They’re not talking. Ask Jon Alexis Jr. and Jesse Labreck – both Waterville-area natives – how they did on the taping of the NBC sports reality show “American Ninja Warrior,” and they simply won’t say.

In the end, it’s the experience and their competitive natures that really matter.

“Personally, I dislike spoilers anyway, so it makes it easy for me,” said Alexis, of Waterville. “You develop a set of things you can say. It’s almost like a little game.”

“American Ninja Warrior,” in its ninth season, holds six regional qualifying events, running entrants through obstacles that require strength, agility, endurance and guile – to be completed in a certain amount of time.

In the Cleveland finals, which aired Monday night after being recorded in May, Alexis and Labreck – a native of the Waterville suburb of Oakland – were among 15 athletes who qualified for the national finals in Las Vegas.

The Las Vegas event was taped in late June.

Labreck, 26, a former track and field star at the University of Maine, was the top female finisher in Cleveland.

“I was surprised at how hard the eighth obstacle was,” said Labreck, who was one of the 20 competitors eliminated by the Nail Clipper, a new obstacle. In the Clipper, competitors must work through four rolling gears that are suspended over a pool of water.

“That one zapped my energy really fast,” said Labreck. “That was the one surprise this time.”

Alexis, who finished fourth overall and had the fastest time through the first seven obstacles, also was eliminated by the Clipper. Only two competitors finished the course.

“I was expecting to go fast. I didn’t see too many obstacles where I would have to go slow,” said Alexis, 28, who is completing his electrical engineering degree at the Rochester (New York) Institute of Technology. “It surprised me how many people fell out on the Nail Clipper. It’s a large span of obstacles and people with all different types of skill sets went down on it. That was pretty tough.”

Nicknamed “The Giant” on the show, Alexis is 6-foot-6. He said his size presents challenges.

“Carrying around more weight, it’s easier to tire your muscles out,” Alexis said. “You have to have decent endurance. With my hands and fingers being large, it’s harder to develop those tendons without being into rock climbing a lot. On (some obstacles) those kind of grips are tough.”

Alexis often mugs for the camera, including one obstacle where he looked at an overhead camera and winked while crossing the I-Beam Gap. In that obstacle, competitors work their way down a large metal beam from underneath, using hands and feet. The ledges of the beam vary in size throughout the run, which add to the difficulty.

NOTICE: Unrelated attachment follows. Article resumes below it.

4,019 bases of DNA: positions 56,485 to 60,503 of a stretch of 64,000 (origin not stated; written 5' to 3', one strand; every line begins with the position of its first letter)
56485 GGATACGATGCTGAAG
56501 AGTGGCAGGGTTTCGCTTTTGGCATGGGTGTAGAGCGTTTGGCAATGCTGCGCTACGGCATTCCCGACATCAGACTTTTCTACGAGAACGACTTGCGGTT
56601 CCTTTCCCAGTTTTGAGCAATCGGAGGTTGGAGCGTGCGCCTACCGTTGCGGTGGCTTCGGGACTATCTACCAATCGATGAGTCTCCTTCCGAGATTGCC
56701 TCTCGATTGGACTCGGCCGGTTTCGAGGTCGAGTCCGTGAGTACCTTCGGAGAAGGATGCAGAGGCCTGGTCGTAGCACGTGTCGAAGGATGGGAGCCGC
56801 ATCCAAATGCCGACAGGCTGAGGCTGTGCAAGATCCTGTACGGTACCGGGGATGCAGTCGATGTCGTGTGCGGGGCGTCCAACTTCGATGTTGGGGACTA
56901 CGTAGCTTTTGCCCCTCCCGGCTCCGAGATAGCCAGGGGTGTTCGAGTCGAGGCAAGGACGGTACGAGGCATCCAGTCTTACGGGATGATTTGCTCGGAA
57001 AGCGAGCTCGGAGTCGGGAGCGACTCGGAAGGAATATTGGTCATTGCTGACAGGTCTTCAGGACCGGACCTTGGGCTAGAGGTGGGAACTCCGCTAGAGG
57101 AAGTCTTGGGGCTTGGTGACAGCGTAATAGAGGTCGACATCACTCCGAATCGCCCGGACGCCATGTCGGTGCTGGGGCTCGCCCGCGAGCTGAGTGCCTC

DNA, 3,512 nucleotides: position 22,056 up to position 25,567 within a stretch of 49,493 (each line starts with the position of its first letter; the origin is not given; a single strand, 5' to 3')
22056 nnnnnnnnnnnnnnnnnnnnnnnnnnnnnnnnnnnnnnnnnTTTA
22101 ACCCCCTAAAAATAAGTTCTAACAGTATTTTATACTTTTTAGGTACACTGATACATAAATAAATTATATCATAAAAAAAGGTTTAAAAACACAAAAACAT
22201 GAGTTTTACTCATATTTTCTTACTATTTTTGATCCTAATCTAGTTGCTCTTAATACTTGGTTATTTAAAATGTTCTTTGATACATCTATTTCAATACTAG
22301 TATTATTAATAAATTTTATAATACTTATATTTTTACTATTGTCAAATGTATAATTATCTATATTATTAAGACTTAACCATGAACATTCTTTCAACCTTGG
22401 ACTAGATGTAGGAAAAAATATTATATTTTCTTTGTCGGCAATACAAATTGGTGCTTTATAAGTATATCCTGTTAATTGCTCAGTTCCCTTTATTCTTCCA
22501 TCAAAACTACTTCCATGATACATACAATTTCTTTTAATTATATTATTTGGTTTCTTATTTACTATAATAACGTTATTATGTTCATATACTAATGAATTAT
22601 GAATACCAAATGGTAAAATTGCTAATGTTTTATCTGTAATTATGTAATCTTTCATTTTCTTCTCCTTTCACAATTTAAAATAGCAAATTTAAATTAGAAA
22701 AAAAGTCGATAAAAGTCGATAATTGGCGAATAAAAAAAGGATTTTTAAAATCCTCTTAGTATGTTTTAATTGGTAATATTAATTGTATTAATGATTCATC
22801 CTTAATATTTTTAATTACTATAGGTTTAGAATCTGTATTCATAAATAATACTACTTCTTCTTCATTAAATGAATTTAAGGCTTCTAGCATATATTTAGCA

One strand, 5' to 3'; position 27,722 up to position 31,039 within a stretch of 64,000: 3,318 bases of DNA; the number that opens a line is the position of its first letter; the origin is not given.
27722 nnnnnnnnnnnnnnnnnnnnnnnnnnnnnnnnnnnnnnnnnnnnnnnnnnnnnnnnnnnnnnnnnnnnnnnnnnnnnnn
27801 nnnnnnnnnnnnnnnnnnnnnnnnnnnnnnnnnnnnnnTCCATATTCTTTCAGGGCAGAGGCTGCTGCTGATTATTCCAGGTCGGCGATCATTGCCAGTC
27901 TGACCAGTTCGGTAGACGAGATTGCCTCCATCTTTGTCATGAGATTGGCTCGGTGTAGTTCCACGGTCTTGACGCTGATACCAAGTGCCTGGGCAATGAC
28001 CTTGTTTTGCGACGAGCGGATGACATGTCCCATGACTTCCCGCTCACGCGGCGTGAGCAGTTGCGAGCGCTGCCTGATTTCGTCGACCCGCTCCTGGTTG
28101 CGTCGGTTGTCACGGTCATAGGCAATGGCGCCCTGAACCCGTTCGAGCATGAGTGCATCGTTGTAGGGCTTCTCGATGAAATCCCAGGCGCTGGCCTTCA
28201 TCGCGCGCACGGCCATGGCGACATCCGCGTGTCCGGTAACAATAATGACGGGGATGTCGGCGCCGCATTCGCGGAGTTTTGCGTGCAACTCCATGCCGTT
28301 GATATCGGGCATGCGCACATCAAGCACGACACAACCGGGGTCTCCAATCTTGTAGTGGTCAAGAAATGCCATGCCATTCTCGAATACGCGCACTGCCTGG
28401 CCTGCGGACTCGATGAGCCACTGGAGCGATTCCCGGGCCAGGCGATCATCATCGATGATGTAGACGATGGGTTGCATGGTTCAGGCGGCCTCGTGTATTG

Alexis believes the show captures his personality.

“I’d say a lot of it is me,” said Alexis, who was eliminated by the I-Beam Gap during a qualifying run earlier in the season. “I’m more comfortable now with the cameras and the crowd. I’m a pretty goofy dude and I like to think I’m funny. Hopefully, I am.”

Alexis and Labreck – who by contrast appears focused and serious during runs – agree experience is important.

“I really upped my training this year,” said Labreck, who became the second woman to complete a course during the Cleveland qualifier. “Dating someone who does “American Ninja Warrior,” that helps. Improving my grip strength helps. But any experience on the obstacles really helps. I would say the experience on obstacles is the biggest thing.”

Although with physical strength, athletes must be strong mentally.

Labreck, who manages a gym in Naperville, Illinois, relies on her record-setting career at UMaine for that mental edge.

“If you ask certain Ninjas, they’ll say it’s more mental than physical,” Labreck said. “Something always ends up happening (on the course), and a lot of people let it get to them. My track experience with (Coach) Dave Cusano at UMaine – he mentally prepared us before every season for track, so we were mentally preparing while we were physically preparing and getting stronger. I have that experience. That’s really what’s helped me.”

The finals will be televised Aug. 23-24 on NBC.

“I’d only tell you (what happened) if I wanted to get into big trouble with NBC,” Labreck said with a laugh.